We have a couple of acres of wet, windy welsh hillside currently covered in grass tussocks and, increasingly, brambles plus whatever trees we can plant. We also spend a fortune on birdseed for bluetits, sparrows, willow tits, coal tits, greeenfiches, chaffinches, etc. etc. So the question is: can we use the land to feed the birds? It's great cover for voles etc. but not much help to the sparrows. We can't get a tractor to it, so "strip off the grass..." is a non-starter. And the grass strangles just about everything (including e.g. baby ash trees). We can scythe/strim some patches and sow/plant stuff in them, but what? Something with good seeds, especially for the winter. Teasels? Oats? Any ideas?
Hi TorriGwair welcome to the forum from Sheffield.
I'm no expert but i think the words "wet, windy welsh hillside" will determine what you can plant.
One thing that i think would grow is Hawthorn.
There are quite a few keen gardeners on the forum so you will probably get better advice than mine lol.
Hi TorriGwair, If you can give me a couple of days I will go and check the conservancy field that I butterfly monitor - off the top of my head there were:- cornflower, poppy, sunflower, fat hen, teasel, short growing oat (that may be due to lack of rain) and seed baring grasses - I'll also go through my photos and see what I can id. This field is specifically grown for autumn/winter migrants. It is on the top of a wind blown cliff!
Caroline in Jersey
Thanks folks (just got back on-line)
The issue really is: what can compete with tussock grass and provide bird food? We can't go on putting out half a kilo a day of seed. The soil - apart from being usually wet of course - is slightly acid (plenty of sorrel of all sorts). I thought maybe there are wild grasses with large seed. Millet even. Teasels? Then I've got to get them established. One trick is to clear a patch of brambles, which leaves fairly clean ground for planting. But I don't want willow herb to take over!
Any suggestions gratefully received.
Ok I got the the fields the other day and took some photos for you. As I said there are sunflowers, cornflowers, poppy, fat hen, various seeding grasses, oat, and others that I am not sure about. I have not been able to get hold of the lad that is responsible for the sowing to find out the seed mix yet as he is away on holiday but I will try.
The area is divided into 3 - to the far right there is a road, this is buffered by a 'hedge' of bramble, bracken and low growing gorse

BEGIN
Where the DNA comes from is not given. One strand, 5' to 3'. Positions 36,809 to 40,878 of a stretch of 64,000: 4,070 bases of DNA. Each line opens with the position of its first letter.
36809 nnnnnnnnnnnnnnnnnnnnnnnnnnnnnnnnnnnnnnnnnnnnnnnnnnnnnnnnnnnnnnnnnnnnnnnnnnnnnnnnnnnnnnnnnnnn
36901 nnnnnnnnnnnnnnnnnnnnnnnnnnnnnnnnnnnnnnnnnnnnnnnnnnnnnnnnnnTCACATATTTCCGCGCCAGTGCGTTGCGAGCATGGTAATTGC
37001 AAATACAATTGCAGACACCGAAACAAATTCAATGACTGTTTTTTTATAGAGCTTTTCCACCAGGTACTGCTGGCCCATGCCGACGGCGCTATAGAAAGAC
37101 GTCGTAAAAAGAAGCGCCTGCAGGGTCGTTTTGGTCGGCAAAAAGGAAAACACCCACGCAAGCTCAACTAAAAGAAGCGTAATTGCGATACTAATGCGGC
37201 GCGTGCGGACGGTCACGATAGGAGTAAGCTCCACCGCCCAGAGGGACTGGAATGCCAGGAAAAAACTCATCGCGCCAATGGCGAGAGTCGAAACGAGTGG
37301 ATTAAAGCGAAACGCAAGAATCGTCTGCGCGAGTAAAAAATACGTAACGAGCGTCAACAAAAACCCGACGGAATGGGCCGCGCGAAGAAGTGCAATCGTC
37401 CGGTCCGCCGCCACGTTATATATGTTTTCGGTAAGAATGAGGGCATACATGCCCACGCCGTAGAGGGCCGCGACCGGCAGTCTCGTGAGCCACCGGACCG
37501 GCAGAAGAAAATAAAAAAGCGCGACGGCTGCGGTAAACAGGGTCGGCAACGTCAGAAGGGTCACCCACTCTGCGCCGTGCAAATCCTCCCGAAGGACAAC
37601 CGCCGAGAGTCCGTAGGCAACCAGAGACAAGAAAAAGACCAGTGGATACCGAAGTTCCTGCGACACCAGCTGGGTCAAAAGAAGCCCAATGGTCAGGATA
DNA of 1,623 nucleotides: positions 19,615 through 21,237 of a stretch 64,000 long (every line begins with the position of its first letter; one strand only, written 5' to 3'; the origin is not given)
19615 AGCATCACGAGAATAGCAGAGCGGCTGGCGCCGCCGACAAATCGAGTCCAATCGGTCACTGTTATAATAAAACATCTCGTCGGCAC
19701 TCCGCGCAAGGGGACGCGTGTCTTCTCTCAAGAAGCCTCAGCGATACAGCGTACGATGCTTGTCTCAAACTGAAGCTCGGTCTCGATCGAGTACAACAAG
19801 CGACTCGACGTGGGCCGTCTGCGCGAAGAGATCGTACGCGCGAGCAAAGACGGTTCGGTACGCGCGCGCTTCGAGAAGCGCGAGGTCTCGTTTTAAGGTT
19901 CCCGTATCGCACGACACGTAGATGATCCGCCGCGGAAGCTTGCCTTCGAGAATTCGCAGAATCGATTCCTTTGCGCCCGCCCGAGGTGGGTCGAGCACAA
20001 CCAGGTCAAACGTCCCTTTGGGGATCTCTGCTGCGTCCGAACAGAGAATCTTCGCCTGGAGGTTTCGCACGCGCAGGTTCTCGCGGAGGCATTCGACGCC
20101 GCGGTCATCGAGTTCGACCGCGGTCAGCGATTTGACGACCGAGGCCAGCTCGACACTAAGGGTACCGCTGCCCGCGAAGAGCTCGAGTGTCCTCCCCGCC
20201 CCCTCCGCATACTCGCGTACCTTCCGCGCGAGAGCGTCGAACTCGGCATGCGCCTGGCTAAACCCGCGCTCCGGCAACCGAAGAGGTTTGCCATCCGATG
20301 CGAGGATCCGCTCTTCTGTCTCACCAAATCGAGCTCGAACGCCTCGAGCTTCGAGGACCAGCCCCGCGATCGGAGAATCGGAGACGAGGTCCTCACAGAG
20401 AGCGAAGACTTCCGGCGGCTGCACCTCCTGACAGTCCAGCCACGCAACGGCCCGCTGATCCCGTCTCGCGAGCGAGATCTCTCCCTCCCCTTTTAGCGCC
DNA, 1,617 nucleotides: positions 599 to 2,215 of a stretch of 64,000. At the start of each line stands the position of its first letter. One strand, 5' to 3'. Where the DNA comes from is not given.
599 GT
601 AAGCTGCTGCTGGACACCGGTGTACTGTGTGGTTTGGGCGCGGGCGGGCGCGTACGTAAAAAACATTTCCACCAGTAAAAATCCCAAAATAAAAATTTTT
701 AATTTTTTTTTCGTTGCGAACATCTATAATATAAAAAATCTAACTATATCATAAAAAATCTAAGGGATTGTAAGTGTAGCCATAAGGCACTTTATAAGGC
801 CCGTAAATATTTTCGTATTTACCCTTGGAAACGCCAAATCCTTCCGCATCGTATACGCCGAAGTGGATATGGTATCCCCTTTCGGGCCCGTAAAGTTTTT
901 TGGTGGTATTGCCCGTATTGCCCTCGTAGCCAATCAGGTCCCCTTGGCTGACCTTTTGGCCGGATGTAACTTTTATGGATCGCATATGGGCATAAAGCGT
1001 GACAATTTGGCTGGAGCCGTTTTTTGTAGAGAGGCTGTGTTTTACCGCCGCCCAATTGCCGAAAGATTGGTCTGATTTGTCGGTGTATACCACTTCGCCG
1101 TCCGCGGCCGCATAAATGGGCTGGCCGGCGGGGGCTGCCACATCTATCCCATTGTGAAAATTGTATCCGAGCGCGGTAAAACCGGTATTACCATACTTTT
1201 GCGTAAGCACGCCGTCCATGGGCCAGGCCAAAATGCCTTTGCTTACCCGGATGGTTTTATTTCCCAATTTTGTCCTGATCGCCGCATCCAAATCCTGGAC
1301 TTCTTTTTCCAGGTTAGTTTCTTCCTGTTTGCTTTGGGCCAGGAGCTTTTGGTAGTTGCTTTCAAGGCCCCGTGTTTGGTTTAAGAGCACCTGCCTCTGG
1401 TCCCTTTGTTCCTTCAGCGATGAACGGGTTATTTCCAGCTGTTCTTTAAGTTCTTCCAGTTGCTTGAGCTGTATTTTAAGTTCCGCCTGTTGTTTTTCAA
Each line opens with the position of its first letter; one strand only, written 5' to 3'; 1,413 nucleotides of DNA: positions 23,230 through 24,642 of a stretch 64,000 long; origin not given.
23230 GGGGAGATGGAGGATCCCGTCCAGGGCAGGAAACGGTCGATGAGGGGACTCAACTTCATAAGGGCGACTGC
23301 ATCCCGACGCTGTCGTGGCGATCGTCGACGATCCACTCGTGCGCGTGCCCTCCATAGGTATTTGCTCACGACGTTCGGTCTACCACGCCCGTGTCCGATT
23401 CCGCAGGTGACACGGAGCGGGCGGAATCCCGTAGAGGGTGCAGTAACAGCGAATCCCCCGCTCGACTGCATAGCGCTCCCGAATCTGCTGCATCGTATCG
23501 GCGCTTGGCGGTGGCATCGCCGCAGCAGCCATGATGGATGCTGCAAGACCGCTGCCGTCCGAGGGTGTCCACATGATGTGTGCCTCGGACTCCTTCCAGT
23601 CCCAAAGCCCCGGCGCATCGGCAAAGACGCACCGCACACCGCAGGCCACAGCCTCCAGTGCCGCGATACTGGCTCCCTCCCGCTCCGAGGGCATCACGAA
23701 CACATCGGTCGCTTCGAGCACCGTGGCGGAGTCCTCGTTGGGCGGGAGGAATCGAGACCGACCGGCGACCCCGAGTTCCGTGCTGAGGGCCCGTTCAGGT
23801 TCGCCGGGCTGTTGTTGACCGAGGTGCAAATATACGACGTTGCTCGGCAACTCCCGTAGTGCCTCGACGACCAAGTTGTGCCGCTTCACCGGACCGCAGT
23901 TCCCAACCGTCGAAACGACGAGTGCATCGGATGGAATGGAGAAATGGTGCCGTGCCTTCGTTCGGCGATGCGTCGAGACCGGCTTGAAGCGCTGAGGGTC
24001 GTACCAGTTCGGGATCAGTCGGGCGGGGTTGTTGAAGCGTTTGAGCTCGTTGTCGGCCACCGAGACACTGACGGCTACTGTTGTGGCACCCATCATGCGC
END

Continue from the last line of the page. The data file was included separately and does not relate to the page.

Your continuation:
Field 1 is the 'flower and seed grass field, Field 2 middle is mainly grass and some wild flower - left to grow very long (it was cut in September) and included Ragwort as no livestock graze it Field 3 (far left) is shorter grass with a few wild 'marsh' type wild flowers and borders a reed bed.
I don't know if this helps at all. Will let you know when I hear back.
Ok the field to the right is seeded with wild songbird mix and the the one to the left is winter
wildlife holding cover. I have also got a name and contact details which I will sent in a private message.
i especially grow cornflowers every year for the goldfinches and at the moment they are loving the sunflowers seeds off the sunflowers that i left standing
Noswaith dda TorriGwair a chroeso i'r fforwm.
I think the suggestion of hawthorn is perfect as it tolerates our acid soils as well as the wet hillsides! It provides food and nesting sites for lots of small birds and will also give some shelter where you may be able to establish other plants.
Dont get rid of all your bramble - again good cover and food source.
I find rowan are easy enough to establish if you are at the right elevation - check the land surrounding you to see whether and where it grows.
If you can establish a bit of a windbreak with trees and shrubby plants you'll find other things will become easier to get going if they are not battling the wind as well as the grass.
Thanks again for all the suggestions. Now all I've got to do is get sowing & planting. Mind you I'm still working through the long grass to find the ash trees I planted last year. Grass really loves it here.
Diolch yn fawr i bawb.